Scoble looks at the US first and foremost. And it is – in spite of the many struggles – a formidable market still. And Apple made one of the most impressive market entries of all time! Now, will it be equally easy to capture China, India, Brazil, Russia, Indonesia, etc? I doubt it. Does Scoble see this? No.

As to Tomi: you may want to count in the likes of Foxconn in the more formidable competitors of the mighty Finns. But that aside, yes, it’s mainly Samsung today. As a matter of fact, we need to start looking at handset (and OS) segments a little differently. Symbian might be a smartphone platform in the old definition but it does not (usually) stack up against Apple’s iOS or the slicker iterations of Google’s Android in the new world. This is why Nokia keeps losing market share in the high end rapidly (and loses market capitalization equally fast) and why Apple’s market cap is at an all time high! Will it win the war? No, not necessarily. And Nokia still has a shot. But the N8 was too little too late: hardware specs don’t count, the user experience does. And Nokia lost it on that front (compared to its up-market rivals).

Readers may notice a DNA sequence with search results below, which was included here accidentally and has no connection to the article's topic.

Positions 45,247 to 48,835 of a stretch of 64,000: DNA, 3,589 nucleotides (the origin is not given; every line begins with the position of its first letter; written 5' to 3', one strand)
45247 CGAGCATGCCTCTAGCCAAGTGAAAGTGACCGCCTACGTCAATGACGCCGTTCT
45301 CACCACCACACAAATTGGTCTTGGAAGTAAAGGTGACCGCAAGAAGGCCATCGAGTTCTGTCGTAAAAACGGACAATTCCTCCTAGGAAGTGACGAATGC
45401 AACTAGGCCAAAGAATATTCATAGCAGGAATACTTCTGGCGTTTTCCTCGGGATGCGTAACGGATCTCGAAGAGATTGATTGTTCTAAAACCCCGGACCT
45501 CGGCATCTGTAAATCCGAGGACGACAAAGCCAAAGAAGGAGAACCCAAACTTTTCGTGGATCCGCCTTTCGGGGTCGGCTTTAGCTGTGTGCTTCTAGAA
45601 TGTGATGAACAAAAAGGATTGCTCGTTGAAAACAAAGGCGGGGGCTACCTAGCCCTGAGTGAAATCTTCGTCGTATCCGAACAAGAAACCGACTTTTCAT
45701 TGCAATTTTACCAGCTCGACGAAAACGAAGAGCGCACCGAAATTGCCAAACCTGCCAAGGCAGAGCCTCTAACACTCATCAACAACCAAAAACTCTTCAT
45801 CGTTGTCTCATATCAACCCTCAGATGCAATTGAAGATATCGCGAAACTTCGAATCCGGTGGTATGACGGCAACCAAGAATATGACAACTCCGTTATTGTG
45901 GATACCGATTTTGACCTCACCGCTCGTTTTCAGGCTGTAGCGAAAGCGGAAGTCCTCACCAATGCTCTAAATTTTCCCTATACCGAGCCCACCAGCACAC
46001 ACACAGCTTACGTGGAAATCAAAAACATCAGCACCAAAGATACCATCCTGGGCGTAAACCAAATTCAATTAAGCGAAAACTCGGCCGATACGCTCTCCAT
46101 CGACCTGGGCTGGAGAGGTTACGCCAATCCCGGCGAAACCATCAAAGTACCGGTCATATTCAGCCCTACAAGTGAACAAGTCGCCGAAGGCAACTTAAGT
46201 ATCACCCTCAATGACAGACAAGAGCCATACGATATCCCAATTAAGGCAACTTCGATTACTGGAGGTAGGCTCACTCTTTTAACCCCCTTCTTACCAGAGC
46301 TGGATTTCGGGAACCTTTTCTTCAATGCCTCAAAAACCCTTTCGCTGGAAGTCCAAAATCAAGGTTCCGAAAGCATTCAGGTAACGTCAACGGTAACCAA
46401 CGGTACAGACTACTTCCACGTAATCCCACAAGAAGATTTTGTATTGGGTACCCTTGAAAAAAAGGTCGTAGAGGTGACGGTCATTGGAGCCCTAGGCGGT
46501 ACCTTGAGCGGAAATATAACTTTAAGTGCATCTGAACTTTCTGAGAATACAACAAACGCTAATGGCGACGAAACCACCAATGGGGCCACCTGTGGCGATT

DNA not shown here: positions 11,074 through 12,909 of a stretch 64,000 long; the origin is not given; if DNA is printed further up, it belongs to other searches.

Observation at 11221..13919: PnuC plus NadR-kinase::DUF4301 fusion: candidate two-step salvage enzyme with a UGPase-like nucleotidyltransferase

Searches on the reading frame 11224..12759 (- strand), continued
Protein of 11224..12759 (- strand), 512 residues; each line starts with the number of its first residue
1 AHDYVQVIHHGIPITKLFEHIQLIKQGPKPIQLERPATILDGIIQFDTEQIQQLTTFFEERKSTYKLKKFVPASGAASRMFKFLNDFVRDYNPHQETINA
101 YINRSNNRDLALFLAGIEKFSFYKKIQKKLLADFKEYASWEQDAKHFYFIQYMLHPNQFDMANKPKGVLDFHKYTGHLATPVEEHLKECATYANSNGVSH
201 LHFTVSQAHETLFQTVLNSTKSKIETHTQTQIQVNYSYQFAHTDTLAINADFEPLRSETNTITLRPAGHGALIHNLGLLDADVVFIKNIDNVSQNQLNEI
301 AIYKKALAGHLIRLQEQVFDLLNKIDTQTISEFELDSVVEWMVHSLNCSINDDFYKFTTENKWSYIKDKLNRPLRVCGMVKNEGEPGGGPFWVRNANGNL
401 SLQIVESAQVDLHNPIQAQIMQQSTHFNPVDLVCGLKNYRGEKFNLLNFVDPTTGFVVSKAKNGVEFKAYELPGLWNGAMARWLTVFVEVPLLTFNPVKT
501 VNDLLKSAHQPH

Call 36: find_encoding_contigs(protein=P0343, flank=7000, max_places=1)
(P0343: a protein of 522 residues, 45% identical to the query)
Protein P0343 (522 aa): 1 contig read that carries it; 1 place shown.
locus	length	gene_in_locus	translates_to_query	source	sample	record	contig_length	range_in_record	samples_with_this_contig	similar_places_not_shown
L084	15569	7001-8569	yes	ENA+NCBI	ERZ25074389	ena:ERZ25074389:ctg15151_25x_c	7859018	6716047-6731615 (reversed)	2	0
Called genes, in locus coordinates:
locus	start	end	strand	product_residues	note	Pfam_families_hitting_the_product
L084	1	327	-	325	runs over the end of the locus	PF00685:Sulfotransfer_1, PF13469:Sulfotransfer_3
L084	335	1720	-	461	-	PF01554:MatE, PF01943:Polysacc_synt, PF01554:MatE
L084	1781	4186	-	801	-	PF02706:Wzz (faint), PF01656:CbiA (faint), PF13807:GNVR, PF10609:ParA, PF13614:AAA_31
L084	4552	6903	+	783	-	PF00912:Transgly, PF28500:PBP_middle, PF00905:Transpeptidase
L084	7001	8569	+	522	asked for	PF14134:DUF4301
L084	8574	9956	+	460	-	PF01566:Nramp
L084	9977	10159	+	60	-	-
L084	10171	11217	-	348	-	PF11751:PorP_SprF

So, folks, just re-read my post on Volkswagen and Porsche, will you? And settle your little tiff… 😉

The Mobile Landscape: It will all change. Or will it?

Recently, previously civilized and subtle top executives of the world’s big mobile handset makers took the gloves off and became, well, a little more outspoken. What sticks from this is, of course, always only the most figurative snippets. Because all of these esteemed people have the most vested of all vested interests, their statements tend to distort reality a little. And because of that, we have increasingly lively debates at hand. But, alas, these debates may not necessarily lead to enlightenment.